Are you prepared if you or your significant other unexpectedly dies? Or worse, lapses into a coma? Do you have a Will, Living Will, Durable Power of Attorney for Healthcare and Financial Power of Attorney? Do you have adequate life insurance? And if you do, do you know where these important documents and policies are? I am relieved that John and I have the financial documents we need. However, we have not followed through with all the estate planning advice and made the appropriate changes on the titles to property, financial accounts and beneficiaries. And whoops, 2007 income tax returns have not been filed. And what about the harder questions? The ones you really, really don't want to pose. What would life look like without you? How would your family cope?

None of the above relieves me of my usual round of phone calls to doctors and other health care providers to keep up with my eligibility for future clinical trials, to follow up with insurance issues, and to address other matters that come up on a daily basis. And most importantly, for me anyway, to do whatever it is I need to do to survive against overwhelming odds.

Since the end of May, I have not been able to return to a predictable daily routine. That has not changed even as treatment has ceased. Since May, I have been relegated to approaching each day, each hour even, as it comes. The few plans that I do make come with the condition, spoken or unspoken, that I may have to cancel due to a conflicting appointment, or if I am just not up for it, which is often. Thankfully, with few exceptions, my friends and colleagues have been wonderfully understanding.

Today I am grateful for another day, another week, to put one foot in front of the other.

Love to all.

Friday, September 5, 2008

It's a Date (Reprise)

Remember way back when in June that I was supposed to have surgery? Hence the lunggone moniker? Well, we've come full circle, in a way. On September 24th I will again go under general anesthesia and John Moore will again biopsy lymph nodes in my chest, this time by frozen section, and if there is no cancer present in the nodes then he will remove my left lung. A pneumonectomy. This next step brings with it a new level of hope, that surgery could, in fact, be a cure. There is no guarantee, of course, and there are serious risks involved with this surgery. There is also the possibility, a not insignificant one, that the cancer outside of the primary tumor has not been eradicated by the treatment that I have had so far, and I will wake up to two lungs and more chemotherapy and radiation, and the same dismal statistics I have been living(?) under for the past 3+ months. Friends, that is a frightening prospect. I have been read The Riot Act about statistics but it's my life not yours so leave that topic alone for now. It is what it is.

But I have hope. I love hope. I can feel it. I feel positive and ready and I want to be cured. I want my life back. I missed the summer, I will miss the fall, but I don't think it is unrealistic to be up and about for winter. I probably won't ski, but what the heck, maybe I can handle Sugar Mountain.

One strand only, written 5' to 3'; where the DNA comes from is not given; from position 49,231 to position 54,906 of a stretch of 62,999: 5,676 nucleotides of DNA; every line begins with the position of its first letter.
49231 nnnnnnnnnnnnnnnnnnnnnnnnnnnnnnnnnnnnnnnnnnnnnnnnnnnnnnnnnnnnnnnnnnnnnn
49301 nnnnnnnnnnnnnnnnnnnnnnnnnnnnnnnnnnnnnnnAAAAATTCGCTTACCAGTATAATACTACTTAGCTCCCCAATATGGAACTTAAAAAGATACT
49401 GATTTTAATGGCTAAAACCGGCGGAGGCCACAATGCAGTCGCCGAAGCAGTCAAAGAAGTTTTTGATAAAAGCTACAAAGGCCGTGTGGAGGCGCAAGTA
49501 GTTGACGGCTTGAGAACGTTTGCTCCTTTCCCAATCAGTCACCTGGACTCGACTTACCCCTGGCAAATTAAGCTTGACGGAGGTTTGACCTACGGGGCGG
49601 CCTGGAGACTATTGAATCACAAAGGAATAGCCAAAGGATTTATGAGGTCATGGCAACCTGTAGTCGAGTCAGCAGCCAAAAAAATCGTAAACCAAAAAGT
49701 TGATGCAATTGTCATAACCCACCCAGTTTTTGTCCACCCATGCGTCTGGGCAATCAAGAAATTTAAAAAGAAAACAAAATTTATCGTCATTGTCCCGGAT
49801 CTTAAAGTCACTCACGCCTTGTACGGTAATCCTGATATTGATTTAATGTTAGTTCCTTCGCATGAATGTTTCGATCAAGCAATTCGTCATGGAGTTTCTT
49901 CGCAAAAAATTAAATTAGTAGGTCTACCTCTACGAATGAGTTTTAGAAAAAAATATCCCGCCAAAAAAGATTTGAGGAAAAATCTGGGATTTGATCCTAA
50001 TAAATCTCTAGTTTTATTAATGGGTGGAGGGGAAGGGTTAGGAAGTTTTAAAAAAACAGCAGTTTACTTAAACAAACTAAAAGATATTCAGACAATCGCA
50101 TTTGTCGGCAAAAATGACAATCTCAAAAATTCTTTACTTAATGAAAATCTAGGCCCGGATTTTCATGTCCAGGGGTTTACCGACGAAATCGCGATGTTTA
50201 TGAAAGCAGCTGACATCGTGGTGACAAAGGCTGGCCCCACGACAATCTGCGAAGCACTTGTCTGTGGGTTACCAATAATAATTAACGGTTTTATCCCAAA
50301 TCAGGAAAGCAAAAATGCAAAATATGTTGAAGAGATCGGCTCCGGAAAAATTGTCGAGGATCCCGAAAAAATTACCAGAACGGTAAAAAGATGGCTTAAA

So reload those prayer guns. You have all been so wonderful keeping me going on this still inconceivable journey.

Love and thanks,


Thursday, September 4, 2008

Stand Up 2 Cancer

Tomorrow night at 8:00 pm the three television networks, ABC, NBC, and CBS (remember them?) are airing a star-studded show aimed at both providing information about and accelerating fund raising for cancer research, particularly novel therapies that are in their infancy but have promising results. Cancer research is an issue that has become near and dear to my heart, and I would ask that you let this program touch you in some way, however small. If television is not your thing (it is certainly not mine), there is also a website associated with this event (www.standup2cancer.org). It is not necessary to donate money; there is a sample letter to send to your representatives in Congress as well as a host of information to help get educated on other ways to provide support.

Please make some time for this event. Unfortunately, the lives of too many people depend upon it.


Monday, September 1, 2008

Perfection and Farewell, Summer

If a bad day on the river is better than a good day at work, then a good day on the river must be, well, perfect. If there is such a thing as perfection, then that is it for me. From the gentle Etowah and Chestatee rivers to the Chattahoochee, Cartecay, Hiwassee, Chattooga, Tuckasegee, Ocoee and the Nantahala; from the Middle Fork of the Salmon in Idaho to the bashing white water of the Arkansas River in Colorado, I can think of no better way to stimulate my senses, and to touch, sometimes, my soul. It doesn't take a complicated set of rapids or an extra-special boat; it's as simple as breathing the air, looking at the natural surroundings, and as Burton says, finding the V's.

Did I enjoy my weekend? You bet.

Today is Labor Day, the day we traditionally bid farewell to summer. I have always found summer to be my favorite season. It's not that I don't like the other seasons; they all have their charms. But I particularly enjoy summer sports, summer fruit, the long days, the beach, a good suntan, and for the first 20 or so years, summer meant no school. Even better, summer meant camp! I think I will always be on "The Quarter System," and summer will always be my reward for passing all the tests taken during the rest of the year.

As for this summer, I hardly have much to say, as I have no perspective on it yet. It definitely was not as great as the summer that John, Brent and I went on a Middle Fork trip, followed by adventures in Yellowstone and the Tetons, culminating with Matthew Bagen's wedding in Jackson Hole. That trip was definitely outstanding, for all the right reasons. But this summer had its highlights. I will always remember the delicious meals delivered with such care, the scrumptious hugs, real and virtual, and the prayers and wishes for my recovery that were spread over near and far. I'm counting on the memories of radiation, chemotherapy, and scans and medical tests of all forms to fade. The next season will likely include the drama of major surgery and the loss of a vital organ, and more treatment. Perhaps I will aim for using the winter solstice as my turning point. I like the metaphor of darkness to light. From the shortest day of the year forward, I will strive to begin my recovery and reentry into the practical world.

There is still work to do before final decisions are made and put into place. That means that tomorrow I will do what I do on most days - put one foot in front of the other.

Love to all.